An office worker in Washington, D.C., watches a video of BuzzFeed employees placing elastic bands around a watermelon as they wait for it to explode, April 8, 2016. PAUL J. RICHARDS/AFP/Getty Images

The post-lunchtime hours on a Friday are typically a time when office denizens start looking for online distractions — something, anything, to occupy them until it's officially time to punch out. Last Friday, thousands of these people found exactly what they were looking for around 3 p.m. EDT as two BuzzFeed employees, on Facebook Live, exploded a watermelon by wrapping rubber bands around it.

It was the kind of audience that might set TV executives clutching their pearls: Nearly 2.8 million people accessed the stream during the afternoon doldrums (Eastern Time), with the number of concurrent viewers peaking at more than 800,000 at the moment the melon’s rind decided to call it a day, sending scads of pinkish flesh flying through the air.

While those numbers are not unimpressive, they don’t signal the end of traditional television as we know it.

Getting 2.8 million people to watch any one thing is not an easy task; getting 800,000 of them to watch something at the same time, particularly when it hasn’t been marketed to any of them by traditional means, is even more impressive. The watermelon experiment was timed perfectly and given just the right amount of social-media juicing to go viral. TV industry sources gave BuzzFeed kudos for being able to attract that kind of internet-shattering attention.

But they’re not exactly quaking in their boots yet. Sure, 800,000 people sounds like a larger audience than quite a few of cable’s original scripted series — but that’s an apples-to-melons comparison.

The TV ratings most people use come from media research juggernaut Nielsen, and the ones used in the press generally measure only the U.S. audience. The audience for Facebook Live, meanwhile, is global. Moreover, TV ratings are measured in an entirely different way, one that takes into account the entire duration of a telecast.

“Digital content creators typically use ‘views’ in regard to online streaming, or else they provide unduplicated reach,” says Glenn Enoch, senior vp of audience insights at Nielsen. “Television ratings, on the other hand, represent the viewing in the average minute, so comparing the two is not a true and fair look at the given audiences.”

So when Nielsen says 818,000 people watched FX’s airing of the feature film “Just Go With It” on March 28, from 8 to 10 p.m., that means each minute of that airing averaged 818,000 viewers in the U.S. (Nielsen has created a true apples-to-apples way of comparing global digital and traditional viewership that it's rolling out now.)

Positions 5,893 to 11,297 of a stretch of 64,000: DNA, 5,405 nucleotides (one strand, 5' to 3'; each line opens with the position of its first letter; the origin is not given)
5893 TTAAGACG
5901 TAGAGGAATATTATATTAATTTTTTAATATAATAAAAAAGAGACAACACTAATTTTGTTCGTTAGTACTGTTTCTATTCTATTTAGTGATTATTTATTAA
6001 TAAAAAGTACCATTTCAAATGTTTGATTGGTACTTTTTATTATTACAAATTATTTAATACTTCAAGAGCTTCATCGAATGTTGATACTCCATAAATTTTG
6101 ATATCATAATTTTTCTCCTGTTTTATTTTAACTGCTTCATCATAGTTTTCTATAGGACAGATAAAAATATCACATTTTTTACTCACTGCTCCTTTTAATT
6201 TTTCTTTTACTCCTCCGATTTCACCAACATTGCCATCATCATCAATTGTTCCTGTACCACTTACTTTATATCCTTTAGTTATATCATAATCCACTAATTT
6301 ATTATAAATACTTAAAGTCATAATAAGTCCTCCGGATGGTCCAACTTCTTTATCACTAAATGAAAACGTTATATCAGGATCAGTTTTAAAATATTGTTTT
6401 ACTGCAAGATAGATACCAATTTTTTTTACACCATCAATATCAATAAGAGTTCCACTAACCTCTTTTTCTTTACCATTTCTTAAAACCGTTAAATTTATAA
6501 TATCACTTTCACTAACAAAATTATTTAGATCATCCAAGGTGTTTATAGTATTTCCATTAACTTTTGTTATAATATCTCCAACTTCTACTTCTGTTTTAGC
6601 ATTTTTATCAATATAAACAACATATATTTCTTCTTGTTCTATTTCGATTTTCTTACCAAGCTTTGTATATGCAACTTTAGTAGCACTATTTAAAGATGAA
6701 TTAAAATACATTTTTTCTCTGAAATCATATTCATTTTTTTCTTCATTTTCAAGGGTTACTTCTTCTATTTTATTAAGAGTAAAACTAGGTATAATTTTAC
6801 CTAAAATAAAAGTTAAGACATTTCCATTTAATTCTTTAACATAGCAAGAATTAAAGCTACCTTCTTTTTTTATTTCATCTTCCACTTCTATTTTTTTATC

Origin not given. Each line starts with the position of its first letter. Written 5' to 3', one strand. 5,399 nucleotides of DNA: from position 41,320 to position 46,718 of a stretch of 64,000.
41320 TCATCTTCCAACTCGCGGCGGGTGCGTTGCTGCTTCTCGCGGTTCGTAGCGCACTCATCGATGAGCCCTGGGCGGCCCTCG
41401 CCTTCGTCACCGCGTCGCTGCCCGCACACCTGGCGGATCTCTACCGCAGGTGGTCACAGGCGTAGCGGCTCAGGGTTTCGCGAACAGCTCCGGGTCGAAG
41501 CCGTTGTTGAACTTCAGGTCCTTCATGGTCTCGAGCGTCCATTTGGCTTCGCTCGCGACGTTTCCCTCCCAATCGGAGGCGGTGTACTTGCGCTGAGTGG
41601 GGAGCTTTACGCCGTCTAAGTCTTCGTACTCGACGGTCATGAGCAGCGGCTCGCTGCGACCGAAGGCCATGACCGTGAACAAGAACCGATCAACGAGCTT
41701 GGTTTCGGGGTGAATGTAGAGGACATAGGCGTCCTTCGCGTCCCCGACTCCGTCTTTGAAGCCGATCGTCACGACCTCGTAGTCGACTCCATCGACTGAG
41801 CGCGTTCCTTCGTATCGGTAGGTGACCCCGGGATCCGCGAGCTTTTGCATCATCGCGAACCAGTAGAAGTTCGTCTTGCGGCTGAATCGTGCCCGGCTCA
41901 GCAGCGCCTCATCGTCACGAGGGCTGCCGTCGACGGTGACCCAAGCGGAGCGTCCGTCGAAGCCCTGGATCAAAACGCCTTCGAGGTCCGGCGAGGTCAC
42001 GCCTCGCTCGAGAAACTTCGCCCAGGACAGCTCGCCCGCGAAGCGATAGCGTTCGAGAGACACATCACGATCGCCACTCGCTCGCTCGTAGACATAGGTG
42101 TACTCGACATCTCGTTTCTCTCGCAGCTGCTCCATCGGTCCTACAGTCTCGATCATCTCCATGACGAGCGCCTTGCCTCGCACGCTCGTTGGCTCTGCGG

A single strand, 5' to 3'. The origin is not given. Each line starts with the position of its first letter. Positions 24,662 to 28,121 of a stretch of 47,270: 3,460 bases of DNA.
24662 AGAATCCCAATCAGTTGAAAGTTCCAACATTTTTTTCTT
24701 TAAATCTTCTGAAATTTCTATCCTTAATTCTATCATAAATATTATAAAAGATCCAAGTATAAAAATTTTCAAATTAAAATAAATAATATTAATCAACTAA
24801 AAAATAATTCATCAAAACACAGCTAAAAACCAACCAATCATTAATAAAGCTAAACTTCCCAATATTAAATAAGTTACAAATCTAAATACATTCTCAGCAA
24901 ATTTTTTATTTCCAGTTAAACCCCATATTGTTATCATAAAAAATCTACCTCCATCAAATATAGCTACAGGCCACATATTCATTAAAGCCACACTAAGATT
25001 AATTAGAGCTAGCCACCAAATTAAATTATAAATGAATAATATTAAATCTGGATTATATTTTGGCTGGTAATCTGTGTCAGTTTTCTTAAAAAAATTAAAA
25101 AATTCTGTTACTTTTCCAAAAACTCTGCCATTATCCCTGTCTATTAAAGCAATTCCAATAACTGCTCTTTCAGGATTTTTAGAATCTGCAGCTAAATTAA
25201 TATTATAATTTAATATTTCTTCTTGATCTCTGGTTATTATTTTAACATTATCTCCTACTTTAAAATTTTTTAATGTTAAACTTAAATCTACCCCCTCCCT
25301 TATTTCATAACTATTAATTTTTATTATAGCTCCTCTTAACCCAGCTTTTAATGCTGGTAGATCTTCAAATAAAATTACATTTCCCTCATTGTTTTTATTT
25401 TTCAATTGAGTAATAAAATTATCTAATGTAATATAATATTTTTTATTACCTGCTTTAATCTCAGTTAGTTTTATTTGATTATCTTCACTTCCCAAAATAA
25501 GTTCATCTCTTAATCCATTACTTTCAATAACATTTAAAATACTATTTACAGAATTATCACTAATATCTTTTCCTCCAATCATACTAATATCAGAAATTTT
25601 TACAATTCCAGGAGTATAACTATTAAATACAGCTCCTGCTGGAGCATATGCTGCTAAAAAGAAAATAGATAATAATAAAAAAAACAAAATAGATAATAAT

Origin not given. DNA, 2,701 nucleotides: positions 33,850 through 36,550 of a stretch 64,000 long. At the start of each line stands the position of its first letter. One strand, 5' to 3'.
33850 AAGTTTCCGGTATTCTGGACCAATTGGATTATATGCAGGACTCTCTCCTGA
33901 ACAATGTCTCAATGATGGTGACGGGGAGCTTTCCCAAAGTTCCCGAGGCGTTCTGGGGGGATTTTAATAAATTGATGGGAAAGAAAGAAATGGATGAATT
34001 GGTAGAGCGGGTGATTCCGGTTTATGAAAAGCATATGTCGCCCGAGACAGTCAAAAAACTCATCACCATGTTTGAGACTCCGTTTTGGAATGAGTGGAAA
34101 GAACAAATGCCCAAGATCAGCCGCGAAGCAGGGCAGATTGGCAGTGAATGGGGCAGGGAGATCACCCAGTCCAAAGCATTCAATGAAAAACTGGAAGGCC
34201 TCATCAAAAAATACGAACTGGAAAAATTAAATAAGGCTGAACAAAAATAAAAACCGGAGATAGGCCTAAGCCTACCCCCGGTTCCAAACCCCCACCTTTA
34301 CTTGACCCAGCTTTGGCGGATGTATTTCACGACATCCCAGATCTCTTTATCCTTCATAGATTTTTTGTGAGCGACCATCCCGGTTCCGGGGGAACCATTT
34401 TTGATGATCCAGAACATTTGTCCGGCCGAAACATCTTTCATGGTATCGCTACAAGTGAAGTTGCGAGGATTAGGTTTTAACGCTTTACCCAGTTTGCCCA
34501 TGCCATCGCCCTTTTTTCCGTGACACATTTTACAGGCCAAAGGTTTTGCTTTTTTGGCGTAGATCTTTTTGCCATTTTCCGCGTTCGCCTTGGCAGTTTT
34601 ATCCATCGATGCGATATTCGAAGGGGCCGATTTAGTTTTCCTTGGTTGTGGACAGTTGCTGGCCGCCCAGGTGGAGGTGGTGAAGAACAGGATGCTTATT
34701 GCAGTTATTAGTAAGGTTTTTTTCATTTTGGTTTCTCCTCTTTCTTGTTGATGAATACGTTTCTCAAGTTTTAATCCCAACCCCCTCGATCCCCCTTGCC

While we don't know the average viewers per minute for BuzzFeed's video, we can infer from this graph that it was lower than 800,000:

As with most viral social media moments, the BuzzFeed watermelon explosion came out of nowhere. The tweets and Facebook shares began dribbling into people’s feeds, and the number of concurrent viewers for BuzzFeed’s live stream grew astronomically (if not technically exponentially) in mere minutes, adding on hundreds of thousands of gawkers that could have come from anywhere in the world.

As of the publication of this story, around 70 hours after the live stream finished on Friday afternoon, BuzzFeed’s 45-minute video of the rubber-banding process has 9.9 million views. In order to count as a “view” on Facebook, all you have to do is see three seconds of a video that, more likely than not, has automatically begun playing as soon as the page is fully loaded.

BuzzFeed has 7-plus million-plus Facebook fans to alert to the fact that it’s going live; too, all 1.6 billion of Facebook’s active monthly users could have tuned in live, had they so desired (or been awake). So, said one cable TV executive, it wasn’t all that surprising that the internet juggernaut’s science experiment went over so well; the promise of an explosion, even if it's only a fruit, is catnip to all audiences.

The economics of a brand-new “broadcaster” like Facebook Live are still developing; There weren’t any ads interrupting the BuzzFeed stream, or any pre-roll interfering with viewers’ attempts to witness the moment of the explosion. The only apparent costs, though, were rubber bands, a watermelon and a couple of hazmat suits.

FX, meanwhile, may spend millions of dollars on a low-rated drama series like “Louie” (average live audience of 480,000 for its most recent season), but it also has more ways to recoup that investment than just the advertising sold during the show’s initial run. Sources say it’s unlikely other online video networks will fork over millions of dollars for the privilege of showing its users the BuzzFeed Watermelon Video, no matter how many “views” it gets. Streaming services, though, will do that for “Louie,” back seasons of which are available on Netflix, Amazon Prime and Hulu.

So no, TV execs aren’t gnashing their teeth over the fact that a Facebook Live stream drew such a large concurrent audience while their networks are spending tens of millions of dollars on low-rated series. As one source pointed out, they’ve been contending with low-production-value YouTube videos that have garnered millions of views for a decade, now. Same content, different service.